Anemo - Pray
Mike Jennings 01/11/2007
Brighton-based Anemo have launched their second album with: an angry, vitriolic single asking questions about the nature of war, violence and journalism with Pray. In the face of seemingly constant anti-war songs over the past few years - just look at Ian Brown, System of a Down, Eminem, Nerina Pallot, James Blunt, Green Day and even the Pet Shop Boys leaping onto the bandwagon, barely able to disguise their camera-honed disgust. You'd be forgiven into thinking that Anemo's latest effort is somewhat similar.
Thank god, then, that it's anything but. Sure, it's got anti-war themes, but it's rescued from falling into a particularly vacuous and mediocre camp thanks to the intriguing theme, gorgeous vocals and grinding, anthemic music that backs them up.
The track opens with Arabian-tinged vocals that echo the name of the track before launching into a stomping, foot-thumping, body-moving drumbeat courtesy of rhythm man Mike Kelly and a driving, tuneful bassline.
Lyrics are layered over the catchy music that, whilst still preaching about the war, manages to introduce an oft-neglected perspective to the genre - Pray is inspired by the true story of John Simpson, the BBC journalist almost killed on duty when accompying US Special Forces. It's this unexplored territory that helps the single swim against the tide of anti-war drivel that seems to follow a similar pattern most of the time.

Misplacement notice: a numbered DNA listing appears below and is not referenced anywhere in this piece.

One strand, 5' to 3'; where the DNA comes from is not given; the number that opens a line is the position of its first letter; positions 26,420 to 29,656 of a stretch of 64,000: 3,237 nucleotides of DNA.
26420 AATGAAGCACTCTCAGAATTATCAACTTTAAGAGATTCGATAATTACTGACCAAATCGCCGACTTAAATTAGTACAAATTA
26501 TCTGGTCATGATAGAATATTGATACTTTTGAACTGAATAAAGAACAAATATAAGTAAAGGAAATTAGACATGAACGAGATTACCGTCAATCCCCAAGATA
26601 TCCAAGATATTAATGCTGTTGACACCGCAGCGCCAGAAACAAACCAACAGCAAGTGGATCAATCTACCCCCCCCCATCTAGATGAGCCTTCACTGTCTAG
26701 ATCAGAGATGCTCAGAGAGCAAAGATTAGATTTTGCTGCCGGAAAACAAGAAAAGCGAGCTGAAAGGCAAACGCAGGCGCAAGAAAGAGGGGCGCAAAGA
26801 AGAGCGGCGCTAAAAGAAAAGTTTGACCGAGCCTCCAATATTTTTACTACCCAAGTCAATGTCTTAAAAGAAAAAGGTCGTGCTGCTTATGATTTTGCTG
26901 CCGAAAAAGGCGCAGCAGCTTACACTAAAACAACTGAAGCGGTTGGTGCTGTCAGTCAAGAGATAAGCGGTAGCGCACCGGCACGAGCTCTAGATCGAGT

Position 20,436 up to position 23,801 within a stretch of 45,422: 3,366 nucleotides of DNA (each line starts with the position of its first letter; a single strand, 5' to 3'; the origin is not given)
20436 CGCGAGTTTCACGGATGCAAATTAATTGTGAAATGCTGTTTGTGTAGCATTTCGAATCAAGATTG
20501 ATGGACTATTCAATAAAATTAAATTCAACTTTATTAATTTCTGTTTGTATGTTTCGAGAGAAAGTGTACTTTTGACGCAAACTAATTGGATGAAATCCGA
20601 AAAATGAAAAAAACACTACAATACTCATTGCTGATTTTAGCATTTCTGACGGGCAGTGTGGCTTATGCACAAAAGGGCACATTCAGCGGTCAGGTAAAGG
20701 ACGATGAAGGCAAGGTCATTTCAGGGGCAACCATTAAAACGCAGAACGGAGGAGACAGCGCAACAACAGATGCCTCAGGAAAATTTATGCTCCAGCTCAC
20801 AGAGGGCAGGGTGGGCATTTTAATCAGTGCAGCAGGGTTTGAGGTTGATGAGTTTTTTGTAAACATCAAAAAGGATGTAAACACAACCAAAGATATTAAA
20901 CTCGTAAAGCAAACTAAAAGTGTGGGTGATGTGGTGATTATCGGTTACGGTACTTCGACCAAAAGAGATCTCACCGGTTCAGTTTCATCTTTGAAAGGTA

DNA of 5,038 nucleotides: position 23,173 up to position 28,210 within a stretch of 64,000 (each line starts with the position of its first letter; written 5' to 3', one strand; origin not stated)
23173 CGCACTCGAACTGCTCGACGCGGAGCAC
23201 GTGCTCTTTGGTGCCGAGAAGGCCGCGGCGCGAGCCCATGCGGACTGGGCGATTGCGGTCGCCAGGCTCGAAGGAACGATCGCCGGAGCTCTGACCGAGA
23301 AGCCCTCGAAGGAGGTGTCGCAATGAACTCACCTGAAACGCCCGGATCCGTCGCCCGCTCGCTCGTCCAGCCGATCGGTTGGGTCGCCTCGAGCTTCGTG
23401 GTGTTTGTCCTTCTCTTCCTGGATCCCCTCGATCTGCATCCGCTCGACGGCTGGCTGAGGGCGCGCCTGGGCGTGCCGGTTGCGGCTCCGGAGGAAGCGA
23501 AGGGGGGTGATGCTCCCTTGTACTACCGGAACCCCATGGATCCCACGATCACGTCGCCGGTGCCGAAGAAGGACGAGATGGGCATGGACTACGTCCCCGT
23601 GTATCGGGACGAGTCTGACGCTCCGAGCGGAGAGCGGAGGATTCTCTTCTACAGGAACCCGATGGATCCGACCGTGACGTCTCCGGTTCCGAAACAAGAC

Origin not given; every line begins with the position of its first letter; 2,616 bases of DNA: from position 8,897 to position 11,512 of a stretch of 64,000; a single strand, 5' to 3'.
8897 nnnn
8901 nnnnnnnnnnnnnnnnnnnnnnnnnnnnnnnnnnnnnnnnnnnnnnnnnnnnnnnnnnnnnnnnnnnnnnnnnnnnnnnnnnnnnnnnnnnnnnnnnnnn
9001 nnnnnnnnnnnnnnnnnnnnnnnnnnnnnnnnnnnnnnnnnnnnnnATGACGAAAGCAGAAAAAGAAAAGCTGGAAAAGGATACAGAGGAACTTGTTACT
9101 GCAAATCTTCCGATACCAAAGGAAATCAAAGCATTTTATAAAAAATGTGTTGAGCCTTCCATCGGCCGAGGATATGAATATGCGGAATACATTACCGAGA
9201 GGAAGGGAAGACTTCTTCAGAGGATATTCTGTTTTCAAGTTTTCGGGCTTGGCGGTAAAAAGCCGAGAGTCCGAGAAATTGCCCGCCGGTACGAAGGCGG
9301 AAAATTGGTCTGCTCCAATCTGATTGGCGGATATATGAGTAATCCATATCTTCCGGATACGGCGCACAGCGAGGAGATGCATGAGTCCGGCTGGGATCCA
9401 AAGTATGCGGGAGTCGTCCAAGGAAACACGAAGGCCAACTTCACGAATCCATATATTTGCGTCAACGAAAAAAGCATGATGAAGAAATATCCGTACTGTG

The chorus, then, explodes into a guitar-driven crescendo that effectively juxtaposes with the soaring, almost relaxed vocals of singer Hazelle Woodhurst. Beautiful melody fills the verses, too, truly highlighting the versatility of the front woman's voice, although the distorted group of vocals that make up the bridge before the climactic chorus does fall a little flat without the familiar harmonising backing these up.
It's still a great song, though, and an excellent advert for the new album, thanks to several things. Brooding bass, rhythmic drums and powerful guitars combine with a strong feminine vocal performance to create a single that, whilst firmly entrenched against the Iraqi war, manages to refresh the genre thanks for a new approach.